Public investment in doctoral research through UKRI amounts to over ~£660 million per year. ~£400 million through studentships, and Research England distributes a further ~£260 million through Quality-Related Research Degree Supervision Funding (QR RDP). UKRI’s total contribution to the UK Government Expenditure on R&D was £5,024 million in 2019. It is therefore estimated that doctoral training amounts ~13% of UKRI’s contribution to R&D expenditure.
The Scottish Funding Council invested £36 million in doctoral research through its Research Excellence Grant in 2020/21. The Higher Education Funding Council for Wales invested £6.5 million, and the Northern Ireland Government invested £9.9 million in the same period. The combined total UK Government-sponsored investment in doctoral research is, therefore, ~£712 million.
If PGRs are to make an equivalent contribution to a 2.4% of GDP R&D expenditure as they do at the current ~1.74% level, UK Government investment in doctoral research must grow by at least 27.5% to ~£907 million by 2027/28.
Income from PGR tuition fees exceeds UK Government investment in doctoral education and training, at a total of ~£745m in 2019/20.2 67% of tuition fee income at PGR level comes from Non-EU domiciled candidates.3
Income for general research studentships from charities amounted to £27m in 2019/20, which is an indication of the ways in which doctoral research attracts investment from across the R&D sectors. (The equivalent investment in research studentships from industry is not publicly available).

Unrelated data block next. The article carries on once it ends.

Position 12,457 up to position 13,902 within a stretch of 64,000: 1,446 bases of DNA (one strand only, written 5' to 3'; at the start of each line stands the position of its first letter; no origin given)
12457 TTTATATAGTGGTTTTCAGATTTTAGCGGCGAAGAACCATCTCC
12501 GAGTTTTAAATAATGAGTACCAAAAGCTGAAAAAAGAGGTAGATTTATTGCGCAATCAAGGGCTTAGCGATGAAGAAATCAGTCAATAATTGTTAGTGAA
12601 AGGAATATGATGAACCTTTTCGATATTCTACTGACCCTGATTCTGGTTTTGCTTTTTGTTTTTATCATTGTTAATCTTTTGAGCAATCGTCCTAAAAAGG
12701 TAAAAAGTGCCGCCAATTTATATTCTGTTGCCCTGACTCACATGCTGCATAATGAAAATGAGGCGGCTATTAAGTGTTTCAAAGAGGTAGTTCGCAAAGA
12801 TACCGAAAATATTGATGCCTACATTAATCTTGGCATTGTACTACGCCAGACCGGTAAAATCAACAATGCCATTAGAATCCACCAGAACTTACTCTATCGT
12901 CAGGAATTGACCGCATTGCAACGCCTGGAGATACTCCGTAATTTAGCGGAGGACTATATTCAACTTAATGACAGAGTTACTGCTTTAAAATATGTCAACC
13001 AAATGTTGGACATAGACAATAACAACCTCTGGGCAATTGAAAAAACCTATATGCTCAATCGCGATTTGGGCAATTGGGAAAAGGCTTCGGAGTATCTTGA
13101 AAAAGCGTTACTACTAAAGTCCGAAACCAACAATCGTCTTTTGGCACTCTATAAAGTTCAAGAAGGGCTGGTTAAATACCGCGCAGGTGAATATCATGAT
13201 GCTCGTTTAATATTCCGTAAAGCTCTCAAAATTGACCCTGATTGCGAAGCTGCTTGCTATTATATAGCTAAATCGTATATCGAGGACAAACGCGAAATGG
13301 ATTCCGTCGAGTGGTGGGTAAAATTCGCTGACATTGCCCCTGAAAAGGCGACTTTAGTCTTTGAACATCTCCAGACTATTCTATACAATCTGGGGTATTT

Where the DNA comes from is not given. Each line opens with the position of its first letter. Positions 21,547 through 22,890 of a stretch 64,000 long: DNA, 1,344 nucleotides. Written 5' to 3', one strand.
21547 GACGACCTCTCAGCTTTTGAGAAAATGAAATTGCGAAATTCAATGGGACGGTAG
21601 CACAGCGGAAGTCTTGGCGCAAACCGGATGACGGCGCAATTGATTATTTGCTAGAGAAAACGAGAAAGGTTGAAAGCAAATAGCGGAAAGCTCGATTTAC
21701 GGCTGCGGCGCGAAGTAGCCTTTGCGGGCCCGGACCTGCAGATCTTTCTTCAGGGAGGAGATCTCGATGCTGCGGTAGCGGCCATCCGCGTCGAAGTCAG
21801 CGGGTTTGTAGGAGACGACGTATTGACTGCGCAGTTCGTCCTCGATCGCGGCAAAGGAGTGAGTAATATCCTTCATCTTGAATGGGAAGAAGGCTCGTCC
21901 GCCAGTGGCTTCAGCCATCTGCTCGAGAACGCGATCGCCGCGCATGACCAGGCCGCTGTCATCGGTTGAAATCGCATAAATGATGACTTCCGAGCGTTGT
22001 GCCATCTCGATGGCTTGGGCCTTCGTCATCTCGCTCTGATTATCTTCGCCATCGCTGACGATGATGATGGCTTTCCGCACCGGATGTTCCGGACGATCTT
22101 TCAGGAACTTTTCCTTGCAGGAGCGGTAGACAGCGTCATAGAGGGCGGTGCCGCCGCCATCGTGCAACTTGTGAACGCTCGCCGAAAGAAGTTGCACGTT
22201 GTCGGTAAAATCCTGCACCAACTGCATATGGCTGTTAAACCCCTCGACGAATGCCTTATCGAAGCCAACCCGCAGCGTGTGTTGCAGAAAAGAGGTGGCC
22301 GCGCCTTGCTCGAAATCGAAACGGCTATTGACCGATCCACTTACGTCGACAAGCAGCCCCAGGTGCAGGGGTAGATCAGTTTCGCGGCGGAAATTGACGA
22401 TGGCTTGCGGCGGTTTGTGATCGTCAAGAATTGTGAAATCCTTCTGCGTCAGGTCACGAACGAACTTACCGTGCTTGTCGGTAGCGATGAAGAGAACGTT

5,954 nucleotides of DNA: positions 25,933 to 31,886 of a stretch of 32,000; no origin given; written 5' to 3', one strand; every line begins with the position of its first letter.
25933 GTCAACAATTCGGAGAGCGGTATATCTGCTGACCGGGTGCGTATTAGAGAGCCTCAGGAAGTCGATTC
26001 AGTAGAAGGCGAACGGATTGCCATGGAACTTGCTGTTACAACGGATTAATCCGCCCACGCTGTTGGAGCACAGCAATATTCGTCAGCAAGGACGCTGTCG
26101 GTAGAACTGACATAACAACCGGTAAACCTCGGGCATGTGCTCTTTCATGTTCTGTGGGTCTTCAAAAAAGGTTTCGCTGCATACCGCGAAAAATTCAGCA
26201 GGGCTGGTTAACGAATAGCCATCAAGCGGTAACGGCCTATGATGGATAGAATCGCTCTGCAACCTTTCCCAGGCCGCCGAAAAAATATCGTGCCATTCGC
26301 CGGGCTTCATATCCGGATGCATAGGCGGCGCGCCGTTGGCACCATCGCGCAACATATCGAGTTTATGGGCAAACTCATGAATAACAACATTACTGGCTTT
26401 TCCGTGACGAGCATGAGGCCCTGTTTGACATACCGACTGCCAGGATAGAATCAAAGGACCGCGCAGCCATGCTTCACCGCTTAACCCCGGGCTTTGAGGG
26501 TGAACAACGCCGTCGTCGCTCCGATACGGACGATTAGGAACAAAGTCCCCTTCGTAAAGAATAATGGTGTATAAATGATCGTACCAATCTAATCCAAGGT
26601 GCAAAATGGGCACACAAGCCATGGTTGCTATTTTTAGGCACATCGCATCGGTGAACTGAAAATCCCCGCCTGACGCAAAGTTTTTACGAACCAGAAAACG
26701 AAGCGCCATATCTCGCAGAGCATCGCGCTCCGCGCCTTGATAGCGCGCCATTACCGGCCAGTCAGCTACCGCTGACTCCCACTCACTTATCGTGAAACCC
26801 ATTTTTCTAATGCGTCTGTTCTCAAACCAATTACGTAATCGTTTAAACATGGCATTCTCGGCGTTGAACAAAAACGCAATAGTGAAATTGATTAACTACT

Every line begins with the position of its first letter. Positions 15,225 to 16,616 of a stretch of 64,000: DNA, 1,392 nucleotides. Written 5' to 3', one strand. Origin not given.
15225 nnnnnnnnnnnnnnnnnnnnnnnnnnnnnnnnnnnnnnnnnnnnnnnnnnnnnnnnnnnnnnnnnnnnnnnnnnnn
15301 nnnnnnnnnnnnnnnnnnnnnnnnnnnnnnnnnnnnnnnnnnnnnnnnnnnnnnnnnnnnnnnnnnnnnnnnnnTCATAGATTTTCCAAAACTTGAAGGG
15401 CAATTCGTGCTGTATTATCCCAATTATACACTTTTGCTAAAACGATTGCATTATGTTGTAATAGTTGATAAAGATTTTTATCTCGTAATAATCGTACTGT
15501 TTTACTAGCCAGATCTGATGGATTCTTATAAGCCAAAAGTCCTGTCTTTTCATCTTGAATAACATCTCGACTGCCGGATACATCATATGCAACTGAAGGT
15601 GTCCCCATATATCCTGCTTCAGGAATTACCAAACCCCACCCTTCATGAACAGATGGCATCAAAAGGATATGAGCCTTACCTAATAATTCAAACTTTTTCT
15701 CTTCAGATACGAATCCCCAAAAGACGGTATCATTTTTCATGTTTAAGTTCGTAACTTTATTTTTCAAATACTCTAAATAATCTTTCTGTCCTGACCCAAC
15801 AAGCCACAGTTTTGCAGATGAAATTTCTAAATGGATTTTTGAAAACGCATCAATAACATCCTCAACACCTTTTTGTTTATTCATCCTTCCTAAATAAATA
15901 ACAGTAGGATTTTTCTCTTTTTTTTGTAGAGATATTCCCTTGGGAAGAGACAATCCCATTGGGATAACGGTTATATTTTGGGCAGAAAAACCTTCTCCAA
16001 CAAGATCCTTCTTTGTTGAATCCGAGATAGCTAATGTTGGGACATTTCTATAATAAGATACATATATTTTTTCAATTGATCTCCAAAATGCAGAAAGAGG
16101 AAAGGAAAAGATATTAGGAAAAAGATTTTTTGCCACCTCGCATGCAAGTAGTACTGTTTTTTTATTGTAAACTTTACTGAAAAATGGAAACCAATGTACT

The Government is urged to recognise the contribution of PGRs to GDP expenditure on R&D during their period of study by:
- Committing to growing its investment in postgraduate training and research by at least 27.5%.
- Exploring how to safeguard the reputation of the UK doctorate and its attractiveness to overseas candidates.
- Working with other funders of doctoral research to ensure that the UK doctorate remains able to leverage R&D expenditure from charitable and industrial sectors.
Diversity in UK Doctoral Provision
It is a strength of the UK Higher Education system that doctoral provision is diverse because this diversity safeguards research innovation, accessibility of doctoral-level study, and allows multiple entry-points and collaborations with other R&D sectors.4